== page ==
The slave /pg/10/s2:5402 switched to a new timeline thanks to recovery_target_timeline = latest in recovery.conf, so we are good. We don’t need to adjust recovery.conf to point to the new master, because it points to the pgpool ip and port and they stay the same no matter who is performing the primary master role.

Checking load balancing:

postgres@u:~$ (for i in $(seq 1 9); do psql -h localhost -p 5433 t -c "select current_setting('port') from ts limit 1" -XAt; done) | sort| uniq -c
      6 5401
      3 5402

Nice. Apps behind pgpool will notice a second outage and continue to work.

Reusing ex-master

Now we can turn the ex-master to failover standby and bring it back (without adding a new node to pgpool, as it exists there already). If you don’t have wal_log_hints enabled or data checksums (comprehensive difference between these options is here), you have to recreate cluster on ex-master to follow a new timeline:

postgres@u:~$ rm -fr /pg/10/m
postgres@u:~$ pg_basebackup -h localhost -p 5401 -D /pg/10/m/

But don’t rush to run the statements above! If you took care on wal_log_hints (requires restart), you can try using pg_rewind for much faster switching of the ex-master to a new slave.

So ATM we have the ex-master offline, new master with next timeline started. If the ex-master was offline due to temporary network failure and it comes back, we need to shut it down first. In the case above we know it’s down, so we can just try rewinding:

postgres@u:~$ pg_rewind -D /pg/10/m2 --source-server="port=5401 host=10.1.10.147"
servers diverged at WAL location 0/40605C0 on timeline 2
rewinding from last common checkpoint at 0/4060550 on timeline 2
Done!

And again:

postgres@u:~$ pg_ctl -D /pg/10/m2 start
server started
...blah blah 
postgres@u:~$ 2018-04-16 12:08:50.303 IST [24699]  LOG:  started streaming WAL from primary at 0/B000000 on timeline 2

t=# select nid,port,st,role from dblink('host=localhost port=5433','show pool_nodes') as t (nid int,hostname text,port int,st text,lb_weight float,role text,cnt int,cur_node text,del int);
 nid | port |  st  |  role
-----+------+------+---------
   0 | 5400 | down | standby
   1 | 5401 | up   | primary
   2 | 5402 | up   | standby
(3 rows)

Ops. Duh! Despite the fact that the cluster at port 5400 is online and follows a new timeline, we need to tell pgpool to recognize it:

postgres@u:~$ pcp_attach_node -w -h 127.0.0.1 -U vao -n 0
 pcp_attach_node  -- Command Successful

Now all three are up (and pgpool knows it) and in sync:

postgres@u:~$ sql="select ts.i::timestamp(0), current_setting('data_directory'),case when pg_is_in_recovery() then 'recovering' else 'mastering' end stream from ts order by ts desc"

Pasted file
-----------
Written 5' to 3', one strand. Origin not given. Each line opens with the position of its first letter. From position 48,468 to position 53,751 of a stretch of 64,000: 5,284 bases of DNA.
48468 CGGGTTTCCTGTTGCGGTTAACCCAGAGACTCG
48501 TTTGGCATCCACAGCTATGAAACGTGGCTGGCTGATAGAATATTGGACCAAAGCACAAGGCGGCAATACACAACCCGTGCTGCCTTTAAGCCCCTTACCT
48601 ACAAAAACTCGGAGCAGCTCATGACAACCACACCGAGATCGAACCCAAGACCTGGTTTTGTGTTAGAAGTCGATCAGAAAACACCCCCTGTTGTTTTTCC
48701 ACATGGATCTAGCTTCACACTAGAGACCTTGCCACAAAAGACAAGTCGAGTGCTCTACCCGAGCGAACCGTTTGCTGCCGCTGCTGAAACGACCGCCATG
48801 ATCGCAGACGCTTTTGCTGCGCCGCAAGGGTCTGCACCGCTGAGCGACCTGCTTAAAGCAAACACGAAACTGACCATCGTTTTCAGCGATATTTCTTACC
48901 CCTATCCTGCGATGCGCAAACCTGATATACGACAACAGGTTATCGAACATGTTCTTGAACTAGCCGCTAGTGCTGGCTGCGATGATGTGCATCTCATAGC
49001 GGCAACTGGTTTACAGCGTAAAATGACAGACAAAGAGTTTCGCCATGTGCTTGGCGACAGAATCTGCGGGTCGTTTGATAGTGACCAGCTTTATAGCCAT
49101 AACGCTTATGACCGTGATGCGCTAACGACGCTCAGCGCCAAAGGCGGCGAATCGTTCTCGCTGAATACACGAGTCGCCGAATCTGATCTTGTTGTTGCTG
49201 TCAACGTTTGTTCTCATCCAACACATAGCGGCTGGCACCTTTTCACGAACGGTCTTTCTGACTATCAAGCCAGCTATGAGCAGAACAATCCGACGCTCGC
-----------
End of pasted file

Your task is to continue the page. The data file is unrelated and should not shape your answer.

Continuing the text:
postgres@u:~$ psql -h 10.1.10.147 -p 5401 t -c "$sql";
          i          | current_setting |  stream
---------------------+-----------------+-----------
 2018-04-30 14:34:36 | /pg/10/m2       | mastering
(1 row)

postgres@u:~$ psql -h 10.1.10.124 -p 5402 t -c "$sql";
          i          | current_setting |   stream
---------------------+-----------------+------------
 2018-04-30 14:34:36 | /pg/10/s2       | recovering
(1 row)

postgres@u:~$ psql -h 10.1.10.124 -p 5400 t -c "$sql";
          i          | current_setting |   stream
---------------------+-----------------+------------
 2018-04-30 14:34:36 | /pg/10/m        | recovering
(1 row)

Now I’ll try using recovery_1st_stage_command for reusing ex-master:

root@u:~# grep 1st /etc/pgpool2/pgpool.conf
recovery_1st_stage_command = 'or_1st.sh'

But recovery_1st_stage_command does not offer the needed arguments for pg_rewind, which I can see if I add to recovery_1st_stage_command:

echo "online recovery started on $(hostname) $(date --iso-8601) $0 $1 $2 $3 $4"; exit 1;

The output:

online recovery started on u2 2018-04-30 /pg/10/m2/or_1st.sh /pg/10/m2 10.1.10.124 /pg/10/m 5401

Well - using pg_rewind is just in todo list - what did I expect?.. So I need to do some monkey hack to get master ip and port (remember it will keep changing after failover).

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A monkey hack

So I have something like this in recovery_1st_stage_command:

root@u:~# cat /pg/10/or_1st.sh
pgpool_host=10.1.10.124
pgpool_port=5433
echo "online recovery started on $(hostname) $(date --iso-8601) $0 $1 $2 $3 $4" | ssh -T $pgpool_host "cat >> /tmp/d"
master_port=$(psql -XAt -h $pgpool_host -p $pgpool_port t -c "select port from dblink('host=$pgpool_host port=$pgpool_port','show pool_nodes') as t (nid int,hostname text,port int,st text,lb_weight float,role text,cnt int,cur_node text,del int) where role='primary'")
master_host=$(psql -XAt -h $pgpool_host -p $pgpool_port t -c "select hostname from dblink('host=$pgpool_host port=$pgpool_port','show pool_nodes') as t (nid int,hostname text,port int,st text,lb_weight float,role text,cnt int,cur_node text,del int) where role='primary'")
failover_host=$(psql -XAt -h $pgpool_host -p $pgpool_port t -c "select hostname from dblink('host=$pgpool_host port=$pgpool_port','show pool_nodes') as t (nid int,hostname text,port int,st text,lb_weight float,role text,cnt int,cur_node text,del int) where role!='primary' order by port limit 1")
src='"port=$master_port host=$master_host"'
rem_cmd="'pg_rewind -D $3 --source-server=\"port=$master_port host=$master_host\"'"